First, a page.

Saturday, April 10, 2010

Being OK with the pain

I just got home from another workout, one where I ran for twenty minutes and did strength training on my back and biceps. After a full day of hectic, stressful, tiring, exhausting work.

I was just thinking about how strength training works, about how lifting weights tears down the muscle, and with proper rest and nutrition the muscle becomes bigger and stronger. Muscles need stress in order to grow.

So... and I'm about to get all philosophical here don't puke... I can relate building muscle to what I'm going through in my life. I deal with SO much stress, whether it is work related, kid related, ex-related, or otherwise, it is constant.

I was recently blessed with a new asshole, as a "friend" of mine chewed me a new one as a result of a reaction I had to one of the biggest stressors in my and my children's lives. I won't go into detail, just trust me on this one.

Here's the part where I merge muscle building with life-learning (get yer puke buckets). I was torn down by my "friend". I am torn down. Stress tears me down. People tear me down. Events tear me down. How I react to and handle what tears me down is what allows me to grow much stronger than I will ever realize.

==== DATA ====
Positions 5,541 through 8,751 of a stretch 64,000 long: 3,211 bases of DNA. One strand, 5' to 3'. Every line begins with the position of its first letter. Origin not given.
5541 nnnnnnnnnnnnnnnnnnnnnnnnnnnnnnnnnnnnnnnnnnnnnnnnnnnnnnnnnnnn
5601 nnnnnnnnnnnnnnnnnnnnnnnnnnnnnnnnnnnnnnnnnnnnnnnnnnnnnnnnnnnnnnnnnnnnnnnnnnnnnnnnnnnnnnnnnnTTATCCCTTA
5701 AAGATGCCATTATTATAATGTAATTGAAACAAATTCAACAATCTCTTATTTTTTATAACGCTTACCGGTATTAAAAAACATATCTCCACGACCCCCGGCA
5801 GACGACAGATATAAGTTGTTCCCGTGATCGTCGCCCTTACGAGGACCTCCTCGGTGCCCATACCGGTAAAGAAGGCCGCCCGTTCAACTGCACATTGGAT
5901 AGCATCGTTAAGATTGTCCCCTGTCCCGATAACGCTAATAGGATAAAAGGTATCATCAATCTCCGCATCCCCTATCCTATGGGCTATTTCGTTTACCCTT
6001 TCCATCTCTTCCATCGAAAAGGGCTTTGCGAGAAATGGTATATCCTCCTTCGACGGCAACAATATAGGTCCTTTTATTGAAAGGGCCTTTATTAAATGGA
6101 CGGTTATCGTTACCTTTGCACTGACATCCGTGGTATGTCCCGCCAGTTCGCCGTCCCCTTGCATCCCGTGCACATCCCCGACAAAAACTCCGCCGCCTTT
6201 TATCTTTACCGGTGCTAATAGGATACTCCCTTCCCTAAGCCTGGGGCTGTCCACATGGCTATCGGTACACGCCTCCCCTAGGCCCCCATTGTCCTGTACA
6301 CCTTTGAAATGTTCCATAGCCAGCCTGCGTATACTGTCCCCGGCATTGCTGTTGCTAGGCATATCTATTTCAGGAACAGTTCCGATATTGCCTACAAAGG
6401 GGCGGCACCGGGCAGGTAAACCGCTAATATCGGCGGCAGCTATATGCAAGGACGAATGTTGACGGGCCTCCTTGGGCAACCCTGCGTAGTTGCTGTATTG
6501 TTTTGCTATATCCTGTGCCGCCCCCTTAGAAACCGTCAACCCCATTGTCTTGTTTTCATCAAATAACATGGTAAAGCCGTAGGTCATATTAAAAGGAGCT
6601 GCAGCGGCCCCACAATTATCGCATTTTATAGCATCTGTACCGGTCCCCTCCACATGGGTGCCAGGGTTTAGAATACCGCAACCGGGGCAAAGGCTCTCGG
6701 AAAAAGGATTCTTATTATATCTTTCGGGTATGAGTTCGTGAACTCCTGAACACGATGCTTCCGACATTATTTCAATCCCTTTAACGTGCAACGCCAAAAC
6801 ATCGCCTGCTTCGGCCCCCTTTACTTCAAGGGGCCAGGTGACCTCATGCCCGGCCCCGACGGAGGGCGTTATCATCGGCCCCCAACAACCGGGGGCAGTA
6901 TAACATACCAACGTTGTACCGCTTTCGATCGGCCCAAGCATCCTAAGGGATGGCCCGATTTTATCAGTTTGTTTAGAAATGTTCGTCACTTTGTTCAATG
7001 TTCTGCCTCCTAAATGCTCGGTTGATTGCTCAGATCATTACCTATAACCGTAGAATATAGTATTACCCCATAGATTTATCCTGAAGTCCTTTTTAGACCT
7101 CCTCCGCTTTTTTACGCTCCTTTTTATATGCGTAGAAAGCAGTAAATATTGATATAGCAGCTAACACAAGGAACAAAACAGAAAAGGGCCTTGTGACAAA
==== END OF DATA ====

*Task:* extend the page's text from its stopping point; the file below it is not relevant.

I am learning to weed out the dead weight. That "friend"? Gone. I don't need her. I am stronger for that decision. Supportive people in my life? I lean on them. I am stronger for who they are and what they provide to me. My kids? The most nutritious and healthy, healing beings I will ever know. I am nothing without them.

So while I am trying to make my body healthy and strong, I realize that I am constantly strengthening my soul and my spirit. While the tearing-down and the stress is painful, it is necessary in order to build up the weak parts of me.

Maybe one day I'll learn to appreciate the pain, understanding that it's vital to the growth and health of the whole of who I am. As I learn I can teach my children to be whole themselves, to know that the hard parts make them better in the long run. I can teach them while they are little and give them the necessary tools to adequately deal with the pain that will inevitably come to them throughout their lives.

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